Whenever my Italian Nana visited us, she would bring an assortment of the most delicious cookies....chocolate, vanilla, orange, fig and sesame cookies overflowed in boxes and re-used coffee cans lined with waxed paper. Italian cookies are different than American cookies, as they are more cake-like and not so sweet.
My mother, who is not Italian, wanted to learn to bake Nana's cookies, but Nana didn't use recipes and never measured anything, she just used her hands to "measure" while she threw the ingredients into a bowl. So my mom watched her and took notes, estimating what a handful or pinch would be, and she created the recipes, which have worked very well through the years!
This particular cookie is one of our favorites. I'm sure my family has wondered why I have not shared it on this blog yet! I'm not sure either, but I finally felt it was time. Nana is no longer with us, but her cookies still bring us happy memories of her!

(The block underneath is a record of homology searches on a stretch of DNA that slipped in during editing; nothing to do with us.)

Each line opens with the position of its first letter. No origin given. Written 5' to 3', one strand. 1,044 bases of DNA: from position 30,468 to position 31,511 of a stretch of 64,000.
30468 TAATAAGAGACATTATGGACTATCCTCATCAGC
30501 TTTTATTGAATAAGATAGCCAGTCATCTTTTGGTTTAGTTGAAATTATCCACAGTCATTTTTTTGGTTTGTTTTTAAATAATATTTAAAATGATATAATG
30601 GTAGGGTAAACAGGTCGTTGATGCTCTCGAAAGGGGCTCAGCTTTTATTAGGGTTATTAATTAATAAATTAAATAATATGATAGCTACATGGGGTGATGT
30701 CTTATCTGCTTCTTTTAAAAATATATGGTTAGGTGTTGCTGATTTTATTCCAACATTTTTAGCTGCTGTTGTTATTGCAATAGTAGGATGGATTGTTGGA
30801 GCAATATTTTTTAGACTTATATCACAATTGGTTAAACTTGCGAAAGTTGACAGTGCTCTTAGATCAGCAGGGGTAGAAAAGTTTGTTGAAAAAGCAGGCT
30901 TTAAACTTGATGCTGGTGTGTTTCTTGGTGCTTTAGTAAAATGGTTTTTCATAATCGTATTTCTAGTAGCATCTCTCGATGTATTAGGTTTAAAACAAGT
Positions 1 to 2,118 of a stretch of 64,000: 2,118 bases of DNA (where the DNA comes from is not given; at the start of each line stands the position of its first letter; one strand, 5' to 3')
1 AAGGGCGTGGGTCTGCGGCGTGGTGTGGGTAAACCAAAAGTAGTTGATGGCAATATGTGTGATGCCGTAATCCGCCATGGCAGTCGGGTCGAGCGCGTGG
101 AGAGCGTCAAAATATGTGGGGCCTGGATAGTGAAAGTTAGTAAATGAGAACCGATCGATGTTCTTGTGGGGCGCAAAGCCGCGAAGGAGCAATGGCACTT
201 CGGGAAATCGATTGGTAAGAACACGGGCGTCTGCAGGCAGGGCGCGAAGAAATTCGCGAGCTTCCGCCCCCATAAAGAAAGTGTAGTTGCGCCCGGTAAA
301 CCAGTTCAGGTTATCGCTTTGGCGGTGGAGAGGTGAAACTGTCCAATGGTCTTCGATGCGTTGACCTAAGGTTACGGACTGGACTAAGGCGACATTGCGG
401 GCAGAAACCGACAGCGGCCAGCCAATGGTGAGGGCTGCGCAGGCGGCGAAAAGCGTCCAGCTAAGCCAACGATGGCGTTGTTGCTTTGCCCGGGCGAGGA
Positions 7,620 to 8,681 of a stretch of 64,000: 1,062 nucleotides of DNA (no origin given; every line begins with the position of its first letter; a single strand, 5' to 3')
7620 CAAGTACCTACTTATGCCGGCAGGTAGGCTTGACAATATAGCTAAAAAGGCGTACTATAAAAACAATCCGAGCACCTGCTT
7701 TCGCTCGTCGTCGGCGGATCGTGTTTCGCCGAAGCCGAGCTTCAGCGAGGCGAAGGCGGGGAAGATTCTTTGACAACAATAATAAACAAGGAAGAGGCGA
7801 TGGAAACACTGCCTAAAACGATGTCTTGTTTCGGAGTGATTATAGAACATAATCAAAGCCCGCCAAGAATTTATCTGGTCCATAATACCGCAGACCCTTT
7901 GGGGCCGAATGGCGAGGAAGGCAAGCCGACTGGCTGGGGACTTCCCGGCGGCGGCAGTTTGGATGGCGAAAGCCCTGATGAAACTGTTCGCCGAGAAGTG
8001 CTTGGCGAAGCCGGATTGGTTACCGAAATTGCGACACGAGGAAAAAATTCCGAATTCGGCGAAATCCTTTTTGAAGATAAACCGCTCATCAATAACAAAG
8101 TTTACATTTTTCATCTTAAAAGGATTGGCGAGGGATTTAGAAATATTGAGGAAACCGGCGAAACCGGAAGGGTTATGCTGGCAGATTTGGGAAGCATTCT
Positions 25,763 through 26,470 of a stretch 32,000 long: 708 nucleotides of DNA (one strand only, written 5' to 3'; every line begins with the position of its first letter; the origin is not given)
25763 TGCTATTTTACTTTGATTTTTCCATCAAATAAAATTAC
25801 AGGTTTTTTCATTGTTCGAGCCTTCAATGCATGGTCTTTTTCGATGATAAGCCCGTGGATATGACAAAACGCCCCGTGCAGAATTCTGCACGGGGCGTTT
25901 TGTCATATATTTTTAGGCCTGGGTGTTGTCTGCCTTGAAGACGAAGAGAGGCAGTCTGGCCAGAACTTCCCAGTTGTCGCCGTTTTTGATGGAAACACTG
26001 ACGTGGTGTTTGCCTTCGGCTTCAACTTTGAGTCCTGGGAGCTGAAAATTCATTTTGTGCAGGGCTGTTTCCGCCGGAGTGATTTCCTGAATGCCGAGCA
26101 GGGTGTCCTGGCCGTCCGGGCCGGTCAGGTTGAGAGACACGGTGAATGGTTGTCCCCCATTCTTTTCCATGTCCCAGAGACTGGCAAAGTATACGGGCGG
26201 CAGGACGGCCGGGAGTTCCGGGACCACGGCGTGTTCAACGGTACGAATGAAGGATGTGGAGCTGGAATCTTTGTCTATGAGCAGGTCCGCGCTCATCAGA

Italian Chocolate Cookies
Makes ~50 cookies
5 cups flour
1½ cups sugar
¼ cup unsweetened cocoa powder
5 tsp baking powder
1 tsp each cinnamon, nutmeg and ground cloves
1 tsp vanilla
1 tsp vanilla
¾ cup Crisco, melted
½ cup strong coffee
½ cup walnuts, chopped
½ cup raisins
1 lb powdered sugar1/4 tsp vanilla
~1/4 cup milk (start with less and add more if needed)
Preheat oven to 350 degrees F.
In a large bowl, whisk all the dry ingredients for the dough together. Add the eggs and vanilla; mix well. Stir in all the melted Crisco. Add raisins and walnuts. Add enough coffee to make the dough bind, but you don’t want it to be sticky.
Roll into walnut-sized balls and place on cookie sheet. These cookies don’t spread, they just puff up a bit, so you don’t have to place them too far apart. Bake for ~15 minutes.
Cool completely on a wire rack. When cool, transfer to a sheet of waxed or parchment paper. It’s just easier to clean up after you glaze the cookies!
Mix the icing ingredients together. If you want your icing to be chocolate, just add a little cocoa powder. You could even use coffee instead of milk for the liquid. Nana always had white icing, so that’s how I like it. Drizzle each cookie with icing, or dip the cookie upside down into the icing for a thicker glaze.